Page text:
Dear Writers:

Whenever I have a house problem that risks putting me on the ledge, I usually break down and call either of my cousins. We all grew up together in Idaho, and they are about the smartest guys I know. They both have professional careers backed by growing up on farmland and working around animals, plants and machinery. They’re the two people in the world I would want with me on a season of Survivor or if we got trapped on a desert island. I’ve joked with friends that we wouldn’t be stuck on the island very long, because my cousins would construct a seaworthy boat out of logs they cut with the stone axe they fashioned from a rock and navigate us back home using the stars as a compass. Over the years, one or the other of my wonderful cousins has talked me through how to drive a backhoe (for a story I was writing), how to disarm the ancient hot water heater in the dark cellar of this old house I bought (that took three phone calls), how to outsmart field rats in the basement (two frantic phone calls during which I may have cried), or how to find that elusive leak underneath my kitchen sink (same old house). 

For the kitchen sink, I called my cuz who has worked as a commercial plumber and now crafts custom micro-piping systems for digital high-tech manufacturing. As I recall, that day he took my call while he was underneath his house looking for a snake nest. That’s not such an unusual activity in the high-mountain desert region of southern Idaho, where every kid old enough to walk knows to listen for rattlesnakes and what to do if you get bit. They’d seen a snake or two in the house, my cuz told me. Not rattlers, but if we see “one more snake in the house, Anna says we have to move,” my cuz said.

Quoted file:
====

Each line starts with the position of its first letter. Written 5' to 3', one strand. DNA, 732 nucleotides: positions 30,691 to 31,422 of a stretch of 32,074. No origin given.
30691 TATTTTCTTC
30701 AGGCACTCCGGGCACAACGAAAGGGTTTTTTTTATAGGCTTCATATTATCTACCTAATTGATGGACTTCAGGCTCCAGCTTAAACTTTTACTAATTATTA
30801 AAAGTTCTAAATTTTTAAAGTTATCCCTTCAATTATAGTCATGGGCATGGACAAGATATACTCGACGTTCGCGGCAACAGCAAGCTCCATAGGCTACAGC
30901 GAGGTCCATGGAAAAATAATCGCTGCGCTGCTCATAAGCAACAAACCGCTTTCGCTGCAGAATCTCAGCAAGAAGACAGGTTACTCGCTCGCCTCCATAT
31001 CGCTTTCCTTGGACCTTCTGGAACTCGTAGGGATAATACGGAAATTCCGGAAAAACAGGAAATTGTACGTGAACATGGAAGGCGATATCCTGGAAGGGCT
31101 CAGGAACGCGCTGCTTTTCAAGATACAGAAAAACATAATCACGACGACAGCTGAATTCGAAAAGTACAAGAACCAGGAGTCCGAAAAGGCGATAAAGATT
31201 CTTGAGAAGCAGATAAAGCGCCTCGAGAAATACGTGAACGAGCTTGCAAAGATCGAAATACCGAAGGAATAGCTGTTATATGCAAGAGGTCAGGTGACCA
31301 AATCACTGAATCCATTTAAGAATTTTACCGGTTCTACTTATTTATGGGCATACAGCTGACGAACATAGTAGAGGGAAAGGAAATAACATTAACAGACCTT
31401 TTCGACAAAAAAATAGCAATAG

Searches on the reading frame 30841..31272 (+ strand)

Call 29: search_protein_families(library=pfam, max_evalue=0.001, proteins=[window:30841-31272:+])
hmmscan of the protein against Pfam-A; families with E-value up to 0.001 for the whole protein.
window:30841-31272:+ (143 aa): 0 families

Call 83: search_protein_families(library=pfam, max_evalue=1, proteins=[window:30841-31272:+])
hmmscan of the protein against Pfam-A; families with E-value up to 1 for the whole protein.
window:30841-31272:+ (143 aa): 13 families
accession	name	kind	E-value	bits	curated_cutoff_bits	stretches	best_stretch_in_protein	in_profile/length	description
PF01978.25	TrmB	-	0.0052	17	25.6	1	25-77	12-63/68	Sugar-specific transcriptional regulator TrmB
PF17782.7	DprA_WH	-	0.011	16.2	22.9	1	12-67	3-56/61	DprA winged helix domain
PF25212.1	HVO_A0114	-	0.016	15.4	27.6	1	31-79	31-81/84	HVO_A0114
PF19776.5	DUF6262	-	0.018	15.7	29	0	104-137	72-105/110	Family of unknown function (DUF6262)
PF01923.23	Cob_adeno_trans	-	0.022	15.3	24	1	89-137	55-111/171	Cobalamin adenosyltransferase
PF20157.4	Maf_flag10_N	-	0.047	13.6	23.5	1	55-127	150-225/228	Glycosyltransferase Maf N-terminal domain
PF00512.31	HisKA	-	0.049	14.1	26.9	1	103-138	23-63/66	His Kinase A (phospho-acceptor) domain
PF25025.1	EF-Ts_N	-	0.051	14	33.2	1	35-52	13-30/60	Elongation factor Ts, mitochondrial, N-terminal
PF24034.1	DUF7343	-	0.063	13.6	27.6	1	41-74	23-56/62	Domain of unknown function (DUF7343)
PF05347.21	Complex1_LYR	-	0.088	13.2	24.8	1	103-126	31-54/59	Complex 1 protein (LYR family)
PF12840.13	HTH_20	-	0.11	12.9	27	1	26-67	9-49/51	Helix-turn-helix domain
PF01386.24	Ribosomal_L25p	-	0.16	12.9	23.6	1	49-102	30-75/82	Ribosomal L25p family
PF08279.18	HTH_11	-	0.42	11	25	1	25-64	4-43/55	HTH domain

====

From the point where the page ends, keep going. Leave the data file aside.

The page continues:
Anna is his wife, and my cuz and I had a good chuckle over what she said, because the house they lived in was only a couple years old, so he’d rather not move, though we both know he will do anything for Anna, including belly crawl under his house with a flashlight sussing out where mama serpent had stashed her young’uns. We all would do anything for Anna. She’s “tops,” we say about the one person in our family everyone agrees is the kindest person you’ll ever meet. The rare time Anna puts her foot down, well, you grab a flashlight and head below ground to seek and relocate said snakes.